As it looks to fill up to six vacancies for principals next fall, New Haven is turning to a new “pipeline” of homegrown leaders like Tara Cass and Jamie Baker.
Cass and Baker are among the five “residents” training to be school leaders this year through a new partnership between New Haven Public Schools and Achievement First charter schools.
They showed up to the school board Monday night at 54 Meadow St. to hear about how the selection process will go for vacancies in school leadership—and how their program got a first-in-the-state approval as an alternative route to becoming a principal.
Cass and Baker are among the first class of New Haven educators to undergo a new training this year, where they spent five months at an Achievement First charter school and will spend another five training with a top principal in the New Haven district. As they near the end of their studies, they’re looking ahead to the goal of the training—to become an assistant principal or principal of their own school.
Cass (at center in top photo) was one of 50 people from inside and outside of the district to apply to become a principal in New Haven next year. The district has four to six openings, according to school reform czar Garth Harries. Two of those spots will be left open by the retirement of two star principals, Bonnie Pachesa and Gina Wells, who transformed the Edgewood and John C. Daniels schools. Spots have also opened up at East Rock Magnet School and Hill Regional Career High. If the district goes through with a creating another turnaround school next fall—as it aims to do, if it can get consent from the teachers union —one or two more principal jobs may open up.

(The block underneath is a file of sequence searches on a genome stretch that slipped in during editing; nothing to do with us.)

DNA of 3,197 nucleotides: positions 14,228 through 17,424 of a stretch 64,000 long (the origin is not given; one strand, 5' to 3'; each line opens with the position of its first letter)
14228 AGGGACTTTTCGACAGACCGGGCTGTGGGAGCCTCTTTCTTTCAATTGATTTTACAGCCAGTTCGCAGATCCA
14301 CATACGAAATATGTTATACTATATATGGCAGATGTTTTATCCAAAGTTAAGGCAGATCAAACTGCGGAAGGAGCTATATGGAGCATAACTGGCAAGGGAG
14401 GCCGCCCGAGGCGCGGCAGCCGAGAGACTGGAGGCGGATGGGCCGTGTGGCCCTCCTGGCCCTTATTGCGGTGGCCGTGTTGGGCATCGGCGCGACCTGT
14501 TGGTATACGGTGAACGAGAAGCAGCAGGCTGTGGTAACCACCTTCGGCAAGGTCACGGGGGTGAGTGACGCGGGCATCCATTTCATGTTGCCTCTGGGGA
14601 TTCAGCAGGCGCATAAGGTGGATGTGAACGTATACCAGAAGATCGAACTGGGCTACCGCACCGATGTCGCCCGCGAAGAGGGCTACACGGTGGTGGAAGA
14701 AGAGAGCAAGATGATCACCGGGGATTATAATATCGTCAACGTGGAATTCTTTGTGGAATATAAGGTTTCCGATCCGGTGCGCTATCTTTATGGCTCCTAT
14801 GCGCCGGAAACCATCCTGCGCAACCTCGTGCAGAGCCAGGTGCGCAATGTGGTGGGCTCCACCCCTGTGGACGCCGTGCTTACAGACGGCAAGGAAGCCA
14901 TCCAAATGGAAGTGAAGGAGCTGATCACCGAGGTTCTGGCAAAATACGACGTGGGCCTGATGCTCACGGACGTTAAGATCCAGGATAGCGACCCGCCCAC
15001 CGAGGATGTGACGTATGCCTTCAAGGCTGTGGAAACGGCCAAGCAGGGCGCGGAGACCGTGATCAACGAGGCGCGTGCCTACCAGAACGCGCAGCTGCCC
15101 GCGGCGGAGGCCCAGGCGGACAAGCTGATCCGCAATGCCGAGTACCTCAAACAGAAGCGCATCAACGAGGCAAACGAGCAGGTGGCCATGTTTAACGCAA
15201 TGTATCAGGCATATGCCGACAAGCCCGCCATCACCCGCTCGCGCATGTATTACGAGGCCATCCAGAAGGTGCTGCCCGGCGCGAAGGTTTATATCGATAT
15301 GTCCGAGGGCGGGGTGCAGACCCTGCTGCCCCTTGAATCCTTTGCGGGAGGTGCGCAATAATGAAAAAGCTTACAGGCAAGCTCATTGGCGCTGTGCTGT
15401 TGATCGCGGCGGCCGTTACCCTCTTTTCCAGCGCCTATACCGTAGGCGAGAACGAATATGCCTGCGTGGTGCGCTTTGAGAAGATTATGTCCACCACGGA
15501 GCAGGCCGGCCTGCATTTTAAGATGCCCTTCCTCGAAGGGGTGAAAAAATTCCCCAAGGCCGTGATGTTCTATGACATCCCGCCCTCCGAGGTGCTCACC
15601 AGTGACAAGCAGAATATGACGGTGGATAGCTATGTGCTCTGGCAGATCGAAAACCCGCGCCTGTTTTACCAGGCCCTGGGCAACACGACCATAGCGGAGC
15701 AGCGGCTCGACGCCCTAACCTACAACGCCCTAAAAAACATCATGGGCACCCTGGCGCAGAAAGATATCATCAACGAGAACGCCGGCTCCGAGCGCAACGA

Harries estimated there will be up to six openings for assistant principals next year, too. Baker was one of 150 applicants for those jobs.
New Haven has been training educators like Baker and Cass as it puts a new focus on talent development as part of a citywide school reform effort that’s now in its second year.
“We are convinced that the vast majority of future leaders will come from inside” the district, Harries said.
The district in 2010 rolled out a new, “pipeline” to help make that happen, explained Gemma Joseph-Lumpkin, executive manager of leadership development for the New Haven Public Schools, in a presentation before the board.
A total of 40 educators are getting trained in three groups. The training is now all privately funded, thanks to grants from the Buck Foundation and First Niagara Bank.
At the first step are teachers like Richard Fazzuoli and Dina Secchiaroli (pictured). They’re part of a team of 15 “future leaders” who are training together this year. Fazzuoli teaches 5th grade at Lincoln-Bassett School. Secchiaroli is a literacy coach at the Sound School Regional Vocational Aquaculture Center. The training is designed for new grade or team leaders seeking more responsibility. As part of the training, they’re learning how to coach other teachers not just in their fields of expertise, but across disciplines.
At the second step are 10 experienced teachers who know how to coach other teachers and are ready to become assistant principals. At the third step are 15 “high-potential leaders”—which includes assistant principals like Hill Central’s Lillian Fontan (pictured) aspiring to run their own schools, as well as the five residents working with Achievement First.
Fontan said she applied for a job as a principal next year. Applications for assistant principals and principals were reviewed in March; the district aims to notify those who didn’t make the first cut by April 13, along with the reason they weren’t chosen, so they can work on weaknesses.